Putting a layer of topsoil on top of your seeds is bad.
The heavy topsoil will block sunlight, water, and oxygen, smothering grass seeds.
How To Use Compost When Overseeding
You must apply compost the right way when overseeding for the best results in grass growth.
A light layer of compost encourages seed growth by creating a warm, moist environment.
This ideal environment results in healthier grass and reduces your dependency on fertilizers.
Mow the Lawn
The first step in overseeding your lawn is to mow the grass shorter than normal.
For taller grass types like Tall Fescue and St. Augustine, the ideal height is 1.5-2” inches.
Mow shorter grass types like Bermuda and Zoysia to a height of around 1” inch.
Shorter grass makes it easier to aerate the soil and apply compost.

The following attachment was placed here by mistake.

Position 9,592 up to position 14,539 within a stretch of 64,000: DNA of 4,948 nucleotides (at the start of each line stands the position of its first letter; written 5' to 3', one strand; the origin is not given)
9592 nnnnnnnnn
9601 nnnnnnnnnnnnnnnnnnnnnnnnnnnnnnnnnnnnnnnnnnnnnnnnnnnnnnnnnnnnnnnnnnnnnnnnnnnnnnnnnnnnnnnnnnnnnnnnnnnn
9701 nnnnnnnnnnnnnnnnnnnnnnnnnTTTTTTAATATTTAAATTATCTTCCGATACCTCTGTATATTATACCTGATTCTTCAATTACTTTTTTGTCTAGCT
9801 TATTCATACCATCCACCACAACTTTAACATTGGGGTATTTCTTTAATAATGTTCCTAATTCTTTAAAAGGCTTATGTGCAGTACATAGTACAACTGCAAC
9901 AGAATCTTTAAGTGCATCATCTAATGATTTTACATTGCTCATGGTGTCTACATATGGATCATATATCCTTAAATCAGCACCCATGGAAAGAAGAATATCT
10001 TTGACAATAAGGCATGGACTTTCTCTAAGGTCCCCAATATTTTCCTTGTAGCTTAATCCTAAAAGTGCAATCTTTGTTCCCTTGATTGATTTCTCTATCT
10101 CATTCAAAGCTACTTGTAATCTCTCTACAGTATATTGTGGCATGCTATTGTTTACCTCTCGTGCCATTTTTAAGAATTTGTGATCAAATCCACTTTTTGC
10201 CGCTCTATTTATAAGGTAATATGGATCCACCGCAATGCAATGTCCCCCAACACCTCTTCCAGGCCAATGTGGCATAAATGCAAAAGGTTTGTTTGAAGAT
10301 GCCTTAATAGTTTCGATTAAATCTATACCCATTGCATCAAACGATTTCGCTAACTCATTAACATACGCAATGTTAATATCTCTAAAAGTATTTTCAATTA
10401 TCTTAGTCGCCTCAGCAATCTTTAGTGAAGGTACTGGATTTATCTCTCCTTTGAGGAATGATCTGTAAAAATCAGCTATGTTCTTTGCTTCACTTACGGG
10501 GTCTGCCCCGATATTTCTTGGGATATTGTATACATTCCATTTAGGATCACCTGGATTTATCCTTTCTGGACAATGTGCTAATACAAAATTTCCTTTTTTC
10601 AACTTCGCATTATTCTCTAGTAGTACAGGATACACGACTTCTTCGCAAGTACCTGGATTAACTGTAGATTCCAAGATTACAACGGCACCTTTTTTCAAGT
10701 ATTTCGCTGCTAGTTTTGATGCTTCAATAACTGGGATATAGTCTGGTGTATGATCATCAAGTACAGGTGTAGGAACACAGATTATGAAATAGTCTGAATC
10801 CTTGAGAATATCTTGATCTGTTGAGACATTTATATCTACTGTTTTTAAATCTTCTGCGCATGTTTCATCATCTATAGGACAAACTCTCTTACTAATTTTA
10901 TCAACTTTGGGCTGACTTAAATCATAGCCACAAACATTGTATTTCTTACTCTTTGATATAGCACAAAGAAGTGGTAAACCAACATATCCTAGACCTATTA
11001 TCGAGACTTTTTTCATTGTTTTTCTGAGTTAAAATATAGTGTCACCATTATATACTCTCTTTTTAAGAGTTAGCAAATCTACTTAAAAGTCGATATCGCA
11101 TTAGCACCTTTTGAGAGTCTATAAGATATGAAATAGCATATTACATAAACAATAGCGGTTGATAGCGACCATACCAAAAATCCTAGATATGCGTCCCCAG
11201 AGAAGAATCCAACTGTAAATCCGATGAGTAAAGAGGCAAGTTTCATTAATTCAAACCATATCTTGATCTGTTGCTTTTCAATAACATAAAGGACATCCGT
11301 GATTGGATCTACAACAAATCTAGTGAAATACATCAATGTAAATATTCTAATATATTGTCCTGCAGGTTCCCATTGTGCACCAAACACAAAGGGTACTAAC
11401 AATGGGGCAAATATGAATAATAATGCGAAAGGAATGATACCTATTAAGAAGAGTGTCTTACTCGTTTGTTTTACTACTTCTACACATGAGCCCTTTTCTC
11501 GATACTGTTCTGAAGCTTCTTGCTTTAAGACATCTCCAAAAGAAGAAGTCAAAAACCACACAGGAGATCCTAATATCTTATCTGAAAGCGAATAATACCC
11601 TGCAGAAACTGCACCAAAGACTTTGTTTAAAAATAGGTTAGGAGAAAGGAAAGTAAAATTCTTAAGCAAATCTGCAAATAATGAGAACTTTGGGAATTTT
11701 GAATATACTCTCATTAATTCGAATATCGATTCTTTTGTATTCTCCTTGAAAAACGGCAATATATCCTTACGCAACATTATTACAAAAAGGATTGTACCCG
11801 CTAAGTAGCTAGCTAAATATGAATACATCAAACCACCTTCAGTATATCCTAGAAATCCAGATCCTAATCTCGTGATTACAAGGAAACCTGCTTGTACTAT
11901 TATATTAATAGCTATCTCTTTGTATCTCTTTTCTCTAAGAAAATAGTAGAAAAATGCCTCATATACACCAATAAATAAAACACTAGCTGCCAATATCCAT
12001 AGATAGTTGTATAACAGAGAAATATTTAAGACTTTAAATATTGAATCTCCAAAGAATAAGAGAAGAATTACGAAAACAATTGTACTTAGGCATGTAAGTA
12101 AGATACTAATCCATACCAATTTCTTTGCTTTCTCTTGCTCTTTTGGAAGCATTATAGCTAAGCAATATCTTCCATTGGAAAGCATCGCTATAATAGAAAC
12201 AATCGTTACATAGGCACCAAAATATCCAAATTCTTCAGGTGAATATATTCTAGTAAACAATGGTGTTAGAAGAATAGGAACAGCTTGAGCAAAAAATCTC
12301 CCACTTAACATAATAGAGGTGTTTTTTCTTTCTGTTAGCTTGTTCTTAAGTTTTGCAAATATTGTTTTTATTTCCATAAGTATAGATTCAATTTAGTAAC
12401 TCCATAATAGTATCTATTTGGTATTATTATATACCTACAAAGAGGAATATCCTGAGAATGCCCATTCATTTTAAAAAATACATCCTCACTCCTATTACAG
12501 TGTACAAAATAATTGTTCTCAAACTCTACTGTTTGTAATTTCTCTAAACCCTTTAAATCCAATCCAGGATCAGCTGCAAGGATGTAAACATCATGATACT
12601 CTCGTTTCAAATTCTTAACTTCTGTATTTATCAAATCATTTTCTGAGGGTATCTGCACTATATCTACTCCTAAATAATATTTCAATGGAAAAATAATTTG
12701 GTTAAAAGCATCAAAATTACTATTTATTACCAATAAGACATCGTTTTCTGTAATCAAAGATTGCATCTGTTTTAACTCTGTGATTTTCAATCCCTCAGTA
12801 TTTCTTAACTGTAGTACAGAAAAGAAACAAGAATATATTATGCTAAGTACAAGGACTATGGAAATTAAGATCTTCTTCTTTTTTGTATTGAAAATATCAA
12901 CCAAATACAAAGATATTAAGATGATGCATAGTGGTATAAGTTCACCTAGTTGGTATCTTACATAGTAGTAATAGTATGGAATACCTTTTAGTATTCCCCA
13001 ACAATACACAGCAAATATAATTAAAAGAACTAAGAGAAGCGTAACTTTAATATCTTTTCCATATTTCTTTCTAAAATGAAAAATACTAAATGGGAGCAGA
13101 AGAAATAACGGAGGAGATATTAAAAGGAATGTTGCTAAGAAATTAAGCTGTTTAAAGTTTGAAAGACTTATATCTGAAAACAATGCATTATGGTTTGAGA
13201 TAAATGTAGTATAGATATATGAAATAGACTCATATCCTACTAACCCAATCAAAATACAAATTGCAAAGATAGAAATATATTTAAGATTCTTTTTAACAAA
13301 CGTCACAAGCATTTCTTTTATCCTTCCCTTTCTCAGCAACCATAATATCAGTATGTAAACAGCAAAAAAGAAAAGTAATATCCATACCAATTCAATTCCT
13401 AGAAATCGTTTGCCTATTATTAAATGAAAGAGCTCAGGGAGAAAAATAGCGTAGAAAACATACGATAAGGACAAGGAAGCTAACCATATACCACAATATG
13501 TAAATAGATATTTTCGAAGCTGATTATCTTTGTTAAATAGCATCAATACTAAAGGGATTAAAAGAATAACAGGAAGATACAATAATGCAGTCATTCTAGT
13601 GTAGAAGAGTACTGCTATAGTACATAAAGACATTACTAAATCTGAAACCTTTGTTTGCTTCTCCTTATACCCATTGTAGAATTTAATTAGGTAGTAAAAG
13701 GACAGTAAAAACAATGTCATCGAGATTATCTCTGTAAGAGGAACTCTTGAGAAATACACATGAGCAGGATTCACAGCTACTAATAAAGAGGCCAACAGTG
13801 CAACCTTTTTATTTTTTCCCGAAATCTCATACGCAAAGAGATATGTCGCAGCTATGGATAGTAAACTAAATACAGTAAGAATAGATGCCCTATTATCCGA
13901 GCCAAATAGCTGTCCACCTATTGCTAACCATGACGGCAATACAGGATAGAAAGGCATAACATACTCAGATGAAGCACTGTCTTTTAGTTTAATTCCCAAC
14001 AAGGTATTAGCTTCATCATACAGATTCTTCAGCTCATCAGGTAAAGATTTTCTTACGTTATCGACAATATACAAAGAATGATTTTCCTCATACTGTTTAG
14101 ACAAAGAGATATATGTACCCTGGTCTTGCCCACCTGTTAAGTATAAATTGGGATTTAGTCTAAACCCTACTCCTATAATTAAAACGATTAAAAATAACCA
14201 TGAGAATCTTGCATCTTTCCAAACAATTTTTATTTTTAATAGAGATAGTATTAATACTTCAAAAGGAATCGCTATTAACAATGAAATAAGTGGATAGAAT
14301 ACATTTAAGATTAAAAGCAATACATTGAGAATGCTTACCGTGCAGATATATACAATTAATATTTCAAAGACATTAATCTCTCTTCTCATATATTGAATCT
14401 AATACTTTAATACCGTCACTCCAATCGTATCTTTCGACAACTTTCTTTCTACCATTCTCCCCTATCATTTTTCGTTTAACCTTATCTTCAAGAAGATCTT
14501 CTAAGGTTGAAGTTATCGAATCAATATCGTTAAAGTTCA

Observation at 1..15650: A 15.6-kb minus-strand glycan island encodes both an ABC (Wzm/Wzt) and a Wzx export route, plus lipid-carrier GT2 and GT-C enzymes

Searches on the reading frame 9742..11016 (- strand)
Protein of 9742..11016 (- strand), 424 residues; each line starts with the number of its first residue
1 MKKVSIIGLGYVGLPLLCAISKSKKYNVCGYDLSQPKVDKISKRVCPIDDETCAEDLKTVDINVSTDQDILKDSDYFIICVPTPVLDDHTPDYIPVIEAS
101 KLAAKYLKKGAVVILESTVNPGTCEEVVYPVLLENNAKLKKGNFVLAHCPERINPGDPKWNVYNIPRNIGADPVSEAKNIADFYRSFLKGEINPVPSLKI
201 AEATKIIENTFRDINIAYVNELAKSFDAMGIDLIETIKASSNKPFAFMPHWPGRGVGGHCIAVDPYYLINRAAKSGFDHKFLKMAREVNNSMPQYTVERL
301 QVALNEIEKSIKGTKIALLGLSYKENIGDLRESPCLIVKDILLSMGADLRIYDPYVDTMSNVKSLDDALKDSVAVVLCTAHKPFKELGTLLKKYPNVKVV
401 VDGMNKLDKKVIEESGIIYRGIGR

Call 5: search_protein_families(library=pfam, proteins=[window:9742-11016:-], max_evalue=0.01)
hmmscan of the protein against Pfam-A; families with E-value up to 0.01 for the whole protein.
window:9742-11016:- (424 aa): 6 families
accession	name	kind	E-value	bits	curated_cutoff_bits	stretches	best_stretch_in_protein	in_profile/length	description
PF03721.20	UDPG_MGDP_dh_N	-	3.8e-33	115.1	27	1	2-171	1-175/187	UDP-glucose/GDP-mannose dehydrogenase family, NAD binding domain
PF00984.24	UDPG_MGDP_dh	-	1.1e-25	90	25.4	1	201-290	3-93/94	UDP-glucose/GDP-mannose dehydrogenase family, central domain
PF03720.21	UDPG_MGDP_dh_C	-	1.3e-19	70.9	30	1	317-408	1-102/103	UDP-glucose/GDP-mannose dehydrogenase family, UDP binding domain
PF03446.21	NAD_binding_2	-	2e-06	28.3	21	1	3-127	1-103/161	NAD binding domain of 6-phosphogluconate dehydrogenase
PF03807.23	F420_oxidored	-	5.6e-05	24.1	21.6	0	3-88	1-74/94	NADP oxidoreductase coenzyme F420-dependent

There should be visible ground between the grass blades after mowing. This ensures proper seed-to-soil contact.
Aerate the Soil
The next important step is to aerate your entire lawn.
Compacted soils make it challenging for grass roots to grow.
A thatch layer prevents nutrients and water from entering deep into the soil.
Aeration breaks up thatch and creates holes for the compost to enter the ground.
Core aerators are available for rent in many garden centers.
Compost is rich in nitrogen, usually in the form of uric acid.
Nitrogen is vital for strong root growth and for giving the grass its green color.
Uric acid evaporates in direct sunlight. The holes from core aeration allow the compost to reach below the soil surface and prevent nitrogen loss.